Religious sites

Clayton Baptist Church
Clayton Baptist Church

The village has several Christian places of worship representing different denominations of Christianity as well as an active 'Churches Together' committee, which organises events such as monthly visits to Holly Park Nursing Home, a 'walk of witness' on Good Friday and carol singing at Christmas. Between them, the five churches are home to a whole range of activities; including parent & toddler sessions, youth clubs, life groups and senior citizen meals.

The Anglican parish church was opened on 19 January 1851 and is dedicated to St John the Baptist. A new 'Community Rooms' extension was opened in 2011 to provide additional space for church activities, art classes, community choir, Scouts and more.

The independent Clayton Gospel Hall is on Bradford Road, by the edge of the estate, and was opened by Mr. Richard Stammers on Saturday 10 March 1928. In 1978, the Gospel Hall was bolstered by a formerly Brethren congregation that began in Girlington but had lost tenancy of Kensington Hall. On Thursday evenings, the hall is home to 'Clan-aulder': West Yorkshire's only highland dance / piping group.

Clayton Baptist Church is located on School Street and was opened for worship on 1 September 1984 replacing the previous Baptist Church building that dated from 1891 but had to be demolished due to dry rot. Applause Drama Studio make use of the church space on Wednesdays.

The village also has a Methodist church on Clayton Lane, known for its monthly coffee mornings, and St Anthony's Roman Catholic church is situated in the dip on Bradford Road, where it is linked to the Catholic primary school.

Community facilities

Clayton Library occupies the original village school building on Clayton Lane and its services include free computer and Internet access.

The village hall, on Reva Syke Road, serves tea and coffee every weekday morning and is available for function hire. A range of weekly groups use the village hall on a regular basis.

The Friendship Centre on Thornaby Drive host a twice weekly cafes, regular community events and summer trips, all organised by Clayton Estate Community Action Group. When the centre was out of action due to an arson attack (February 2011 - April 2012) some activities temporarily relocated to the Gospel Hall, as CECAG often work in conjunction with the Gospel Hall's youth group.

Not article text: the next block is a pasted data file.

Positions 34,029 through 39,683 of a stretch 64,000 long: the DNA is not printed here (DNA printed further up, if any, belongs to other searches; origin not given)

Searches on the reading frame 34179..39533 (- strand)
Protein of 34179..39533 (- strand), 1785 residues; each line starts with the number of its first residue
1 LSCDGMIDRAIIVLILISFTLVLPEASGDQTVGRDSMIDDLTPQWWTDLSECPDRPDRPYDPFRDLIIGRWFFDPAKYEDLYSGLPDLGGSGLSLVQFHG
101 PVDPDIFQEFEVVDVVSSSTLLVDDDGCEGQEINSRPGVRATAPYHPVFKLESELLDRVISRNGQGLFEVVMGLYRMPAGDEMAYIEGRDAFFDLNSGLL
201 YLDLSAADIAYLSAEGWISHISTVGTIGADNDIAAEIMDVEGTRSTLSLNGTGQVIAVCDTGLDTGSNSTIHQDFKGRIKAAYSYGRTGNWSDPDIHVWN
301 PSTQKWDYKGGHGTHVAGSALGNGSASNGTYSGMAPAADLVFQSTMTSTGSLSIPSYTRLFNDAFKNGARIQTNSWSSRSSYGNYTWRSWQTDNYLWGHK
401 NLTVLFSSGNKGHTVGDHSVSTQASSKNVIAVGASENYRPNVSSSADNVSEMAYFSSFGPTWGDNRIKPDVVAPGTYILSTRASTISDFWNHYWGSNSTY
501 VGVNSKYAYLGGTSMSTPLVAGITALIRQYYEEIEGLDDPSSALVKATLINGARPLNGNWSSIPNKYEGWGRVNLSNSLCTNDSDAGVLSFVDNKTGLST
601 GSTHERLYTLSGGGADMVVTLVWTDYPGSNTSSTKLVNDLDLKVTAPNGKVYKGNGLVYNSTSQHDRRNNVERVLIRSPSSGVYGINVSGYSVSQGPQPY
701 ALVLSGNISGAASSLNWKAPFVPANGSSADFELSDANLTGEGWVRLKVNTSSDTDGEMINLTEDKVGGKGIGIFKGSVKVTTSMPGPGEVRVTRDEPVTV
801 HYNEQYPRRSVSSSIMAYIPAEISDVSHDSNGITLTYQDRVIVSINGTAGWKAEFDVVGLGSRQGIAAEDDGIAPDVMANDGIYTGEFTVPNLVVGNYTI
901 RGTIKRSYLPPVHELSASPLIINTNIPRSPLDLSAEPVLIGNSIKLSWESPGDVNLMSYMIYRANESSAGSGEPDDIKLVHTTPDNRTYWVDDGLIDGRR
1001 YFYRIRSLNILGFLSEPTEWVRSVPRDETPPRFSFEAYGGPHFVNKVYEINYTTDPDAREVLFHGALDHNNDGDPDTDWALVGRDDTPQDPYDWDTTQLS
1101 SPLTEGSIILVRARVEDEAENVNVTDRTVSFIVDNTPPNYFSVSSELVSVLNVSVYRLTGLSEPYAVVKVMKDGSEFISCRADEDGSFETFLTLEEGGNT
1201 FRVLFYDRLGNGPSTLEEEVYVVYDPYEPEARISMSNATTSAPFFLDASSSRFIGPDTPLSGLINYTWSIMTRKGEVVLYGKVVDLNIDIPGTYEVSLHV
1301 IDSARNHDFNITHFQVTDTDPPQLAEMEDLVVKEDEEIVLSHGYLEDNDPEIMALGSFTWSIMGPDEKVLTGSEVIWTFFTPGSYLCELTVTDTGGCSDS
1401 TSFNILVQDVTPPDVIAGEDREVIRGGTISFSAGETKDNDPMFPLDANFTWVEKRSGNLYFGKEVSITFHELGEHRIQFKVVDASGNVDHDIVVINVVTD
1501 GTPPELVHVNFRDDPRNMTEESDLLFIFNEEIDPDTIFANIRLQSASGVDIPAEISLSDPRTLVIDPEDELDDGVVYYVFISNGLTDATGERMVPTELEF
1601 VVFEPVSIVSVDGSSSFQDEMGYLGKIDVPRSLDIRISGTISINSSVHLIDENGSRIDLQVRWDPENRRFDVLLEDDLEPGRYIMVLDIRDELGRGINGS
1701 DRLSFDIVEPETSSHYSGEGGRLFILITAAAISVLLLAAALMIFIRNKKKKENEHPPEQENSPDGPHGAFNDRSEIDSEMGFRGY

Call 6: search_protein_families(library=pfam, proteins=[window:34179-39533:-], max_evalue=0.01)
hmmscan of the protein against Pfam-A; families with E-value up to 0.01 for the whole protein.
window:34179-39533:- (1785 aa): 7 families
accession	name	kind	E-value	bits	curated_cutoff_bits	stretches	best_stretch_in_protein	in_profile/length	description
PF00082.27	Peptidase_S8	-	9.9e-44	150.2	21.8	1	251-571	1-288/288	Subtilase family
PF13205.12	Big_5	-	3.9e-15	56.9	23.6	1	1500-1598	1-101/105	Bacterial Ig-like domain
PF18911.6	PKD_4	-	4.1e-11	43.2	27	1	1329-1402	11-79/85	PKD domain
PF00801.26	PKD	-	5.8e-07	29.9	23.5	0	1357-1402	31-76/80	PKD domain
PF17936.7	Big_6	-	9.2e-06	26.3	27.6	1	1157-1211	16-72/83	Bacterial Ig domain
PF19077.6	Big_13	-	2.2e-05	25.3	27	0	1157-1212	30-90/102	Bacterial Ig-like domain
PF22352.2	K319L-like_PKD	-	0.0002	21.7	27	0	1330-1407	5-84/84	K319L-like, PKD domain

Green End

There are a few established businesses in this area of Clayton Village, notably, Greenend Fisheries, The Flower Vase, Nail and Bodyworx, the Chiropodist, the Albion and Black Horse public house (or Black Bull, as most people call it) and the Tote betting shop.

Also there is only one butchers in Clayton (John Summers Butchers), who has provided the village with top quality produce for the last 21 years.

Noted Clayton people

Clayton was the birthplace and home of Albert Pierrepoint, Great Britain's last state executioner, he held the position until 1956. His father Henry Albert Pierrepoint, born in Clayton in 1876, was also a state executioner. Abe Waddington was born in Clayton on 4 February 1893 and was a bowler in the English cricket team from 1920 to 1921.


Clayton has amateur sports teams in football, rugby, cricket and bowls. The local football team is Clayton Albion F.C. who run from the Black Bull Inn. They formed in 2018 and in their first season won Division Three of the Bradford Sunday Alliance as well as the Amateur Cup.

Clayton Rugby League Club play on Lidget Green Cricket Club their home kit is striped Burgundy Amber and their away kit is Blue. Between 1973 and 2003 the club was coached by Paul Gill and during this time won two Pennine Premier Division Championships and were in finals including nine Bradford Cup and a Yorkshire County Cup. The club has several teams including those for those under sixteen years old.

The club continues to thrive winning the Jack Senior Bradford Cup in March 2016 in a 'giant killing 26 6 win over neighbours Queensbury at Odsal Stadium. This followed up by another win in the Hudson Foster Bradford Supplementary Cup again at Odsal in May 2018 with a last minute win, again over their closest rivals Queensbury.

Clayton RLFC is thriving through the hard work of club coach Scotts Pendlebury at manager Dave Pickthall, both of whom have been with the club for over 25 years.

Clayton Cricket Club have 2 senior teams (1st & 2nd Team) that play in the Halifax Cricket League. While the Junior set up has 4 teams (Under 9s, Under 13s, Under 15s & Under 17s).

Mayfield Cricket Club have 2 senior teams (1st & 2nd Team) and are currently work towards establishing a junior cricket team. Mayfield Cricket Club are located on Mayfield Terrace, just off Pasture Lane. The club play in the Bradford Mutual Sunday School Cricket League on Saturday afternoons and Bradford Evening League on Wednesday Evenings.

A nine-hole parkland golf course with a par of 65, managed by Clayton Golf Club, is located at Thornton View Road. The club, founded in 1906, is members only and their facilities include a club house at the course.


The village has four schools, three of which are state primary schools, Clayton St. John's Church of England Primary School, Bradford Road, Clayton Village Primary School, John Street and St. Anthony's Roman Catholic Primary School, Bradford Road. The first school in the village was built from public subscription in 1819, and was located on donated by the Lord of the Manor, Richard Hodgson. In 1859 the original school was replaced by 1859 Clayton Village Primary School and this was joined by in 1897 by Methodist board school at Chrisharben Park. St. Anthony's Primary School was opened on 27 April 1954 and was named after the local Catholic Church. A school for Muslim girls, Jaamiatul Imaam Muhammad Zakaria School,was recently opened in the old Thornton View Hospital buildings on Thornton View Road.